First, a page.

From donning a plastic nose on Red Nose Day to carol singing for charity at Christmas time, UK pupils are usually pretty familiar with charitable giving. But sometimes charities take on a more crucial role within the education system, forging partnerships with schools that can have a huge impact on students’ educational and social development.
Some focus on skills: Volunteer It Yourself partners with businesses like Wickes to offer teenagers the chance to learn construction skills through renovating youth clubs and community centres. Others are about wellbeing: Southend-based charity Trust Links invites small groups of pupils from local schools to its garden which it says helps improve their self-esteem.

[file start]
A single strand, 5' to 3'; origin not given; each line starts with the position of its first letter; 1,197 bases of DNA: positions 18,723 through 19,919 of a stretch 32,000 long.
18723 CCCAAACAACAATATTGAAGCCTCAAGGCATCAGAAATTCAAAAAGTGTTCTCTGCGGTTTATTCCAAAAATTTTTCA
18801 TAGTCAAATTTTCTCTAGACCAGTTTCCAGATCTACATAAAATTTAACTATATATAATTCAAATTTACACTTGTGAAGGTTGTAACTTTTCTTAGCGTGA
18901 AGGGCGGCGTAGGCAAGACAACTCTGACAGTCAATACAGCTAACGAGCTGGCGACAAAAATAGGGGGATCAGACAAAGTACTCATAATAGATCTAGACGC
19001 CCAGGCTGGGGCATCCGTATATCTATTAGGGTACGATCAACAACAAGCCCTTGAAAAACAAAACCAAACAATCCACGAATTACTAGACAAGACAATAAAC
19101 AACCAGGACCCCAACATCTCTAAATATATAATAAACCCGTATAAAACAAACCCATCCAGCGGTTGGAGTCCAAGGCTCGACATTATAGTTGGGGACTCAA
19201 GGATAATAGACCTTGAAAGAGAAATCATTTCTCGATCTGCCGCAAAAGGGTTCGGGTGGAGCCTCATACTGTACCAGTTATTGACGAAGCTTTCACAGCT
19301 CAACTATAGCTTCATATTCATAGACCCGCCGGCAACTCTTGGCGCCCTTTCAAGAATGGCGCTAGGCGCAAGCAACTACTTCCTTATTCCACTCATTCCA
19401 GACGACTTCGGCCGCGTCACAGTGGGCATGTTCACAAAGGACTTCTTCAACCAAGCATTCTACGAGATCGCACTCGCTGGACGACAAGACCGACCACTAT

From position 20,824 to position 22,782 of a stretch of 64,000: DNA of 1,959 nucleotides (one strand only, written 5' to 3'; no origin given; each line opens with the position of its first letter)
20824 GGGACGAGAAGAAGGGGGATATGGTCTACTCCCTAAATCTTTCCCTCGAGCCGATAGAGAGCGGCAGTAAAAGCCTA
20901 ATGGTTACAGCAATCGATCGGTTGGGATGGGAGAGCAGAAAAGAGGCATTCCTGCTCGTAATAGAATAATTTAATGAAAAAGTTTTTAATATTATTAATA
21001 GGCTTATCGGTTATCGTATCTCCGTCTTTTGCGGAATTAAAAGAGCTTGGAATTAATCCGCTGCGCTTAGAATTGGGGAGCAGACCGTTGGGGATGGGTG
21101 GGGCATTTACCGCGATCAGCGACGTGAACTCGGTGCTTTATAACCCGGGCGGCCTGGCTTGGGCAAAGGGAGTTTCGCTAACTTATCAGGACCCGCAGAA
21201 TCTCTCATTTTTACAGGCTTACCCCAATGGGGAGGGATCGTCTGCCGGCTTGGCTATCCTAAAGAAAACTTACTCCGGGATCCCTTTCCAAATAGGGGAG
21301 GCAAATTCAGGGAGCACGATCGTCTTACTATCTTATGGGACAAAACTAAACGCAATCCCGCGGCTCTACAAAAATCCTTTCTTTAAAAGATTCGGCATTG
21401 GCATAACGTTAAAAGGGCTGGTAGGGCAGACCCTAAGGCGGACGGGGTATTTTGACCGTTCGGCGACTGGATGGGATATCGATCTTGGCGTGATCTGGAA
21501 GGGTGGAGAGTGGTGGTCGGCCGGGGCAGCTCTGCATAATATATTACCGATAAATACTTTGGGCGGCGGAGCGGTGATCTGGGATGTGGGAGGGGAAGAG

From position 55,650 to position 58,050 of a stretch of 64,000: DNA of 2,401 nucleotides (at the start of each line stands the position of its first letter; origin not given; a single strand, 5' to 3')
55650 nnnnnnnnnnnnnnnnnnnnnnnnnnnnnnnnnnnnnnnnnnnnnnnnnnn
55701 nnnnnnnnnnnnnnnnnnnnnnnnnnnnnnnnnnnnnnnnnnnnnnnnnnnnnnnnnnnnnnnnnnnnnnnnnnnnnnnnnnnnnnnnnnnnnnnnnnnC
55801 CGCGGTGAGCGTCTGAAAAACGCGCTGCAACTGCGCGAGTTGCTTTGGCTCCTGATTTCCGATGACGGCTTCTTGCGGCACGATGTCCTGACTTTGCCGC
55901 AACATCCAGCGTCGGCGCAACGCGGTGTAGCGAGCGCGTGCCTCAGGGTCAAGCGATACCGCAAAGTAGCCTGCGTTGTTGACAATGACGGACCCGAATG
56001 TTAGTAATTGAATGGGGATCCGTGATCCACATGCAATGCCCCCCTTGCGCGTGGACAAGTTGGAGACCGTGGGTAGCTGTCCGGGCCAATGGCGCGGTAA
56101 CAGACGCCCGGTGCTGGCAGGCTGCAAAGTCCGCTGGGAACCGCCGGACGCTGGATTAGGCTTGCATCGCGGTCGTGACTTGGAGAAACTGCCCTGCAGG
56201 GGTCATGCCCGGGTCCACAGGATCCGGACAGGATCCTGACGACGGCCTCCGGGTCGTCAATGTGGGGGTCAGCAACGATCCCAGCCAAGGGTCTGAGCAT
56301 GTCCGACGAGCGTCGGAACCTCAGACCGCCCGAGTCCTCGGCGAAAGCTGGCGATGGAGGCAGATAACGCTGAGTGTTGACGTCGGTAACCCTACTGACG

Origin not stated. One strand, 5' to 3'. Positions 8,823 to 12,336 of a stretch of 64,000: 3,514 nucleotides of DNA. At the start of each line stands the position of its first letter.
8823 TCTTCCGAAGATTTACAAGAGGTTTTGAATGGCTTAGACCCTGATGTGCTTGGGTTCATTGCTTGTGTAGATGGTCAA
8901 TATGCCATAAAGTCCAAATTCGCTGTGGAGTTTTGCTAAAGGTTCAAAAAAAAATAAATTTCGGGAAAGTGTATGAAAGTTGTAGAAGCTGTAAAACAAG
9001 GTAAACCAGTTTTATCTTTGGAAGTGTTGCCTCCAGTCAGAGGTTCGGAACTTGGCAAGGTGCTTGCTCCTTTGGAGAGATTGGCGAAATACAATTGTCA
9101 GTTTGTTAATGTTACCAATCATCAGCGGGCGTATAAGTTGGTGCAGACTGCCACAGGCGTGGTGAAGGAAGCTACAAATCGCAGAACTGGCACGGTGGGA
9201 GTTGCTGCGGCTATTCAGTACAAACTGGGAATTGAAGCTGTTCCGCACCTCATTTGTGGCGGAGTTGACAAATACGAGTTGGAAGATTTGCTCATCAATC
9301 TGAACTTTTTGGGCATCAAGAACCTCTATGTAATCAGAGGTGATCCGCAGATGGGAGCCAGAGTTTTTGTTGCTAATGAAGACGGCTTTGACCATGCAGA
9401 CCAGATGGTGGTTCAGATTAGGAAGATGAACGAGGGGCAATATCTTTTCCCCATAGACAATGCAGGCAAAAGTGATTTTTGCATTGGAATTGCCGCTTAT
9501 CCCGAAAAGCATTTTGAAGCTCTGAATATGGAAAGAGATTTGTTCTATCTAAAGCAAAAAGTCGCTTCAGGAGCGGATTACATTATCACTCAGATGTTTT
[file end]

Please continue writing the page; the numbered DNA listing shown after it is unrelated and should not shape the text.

Others are focused on pupil learning. Daniel Woodrow, head teacher at St Gregory CEVC primary school in Suffolk, was invited by local charity Education Exchange to take part in a project called Learning from Kenya. The charity was set up by former head teacher Dave Shorten, who knows the town of Wundanyi, in southern Kenya, where the charity helps fund a children’s home, and projects in health, IT training and business skills.
From the The Guardian Voluntary Sector Network. Read the full article.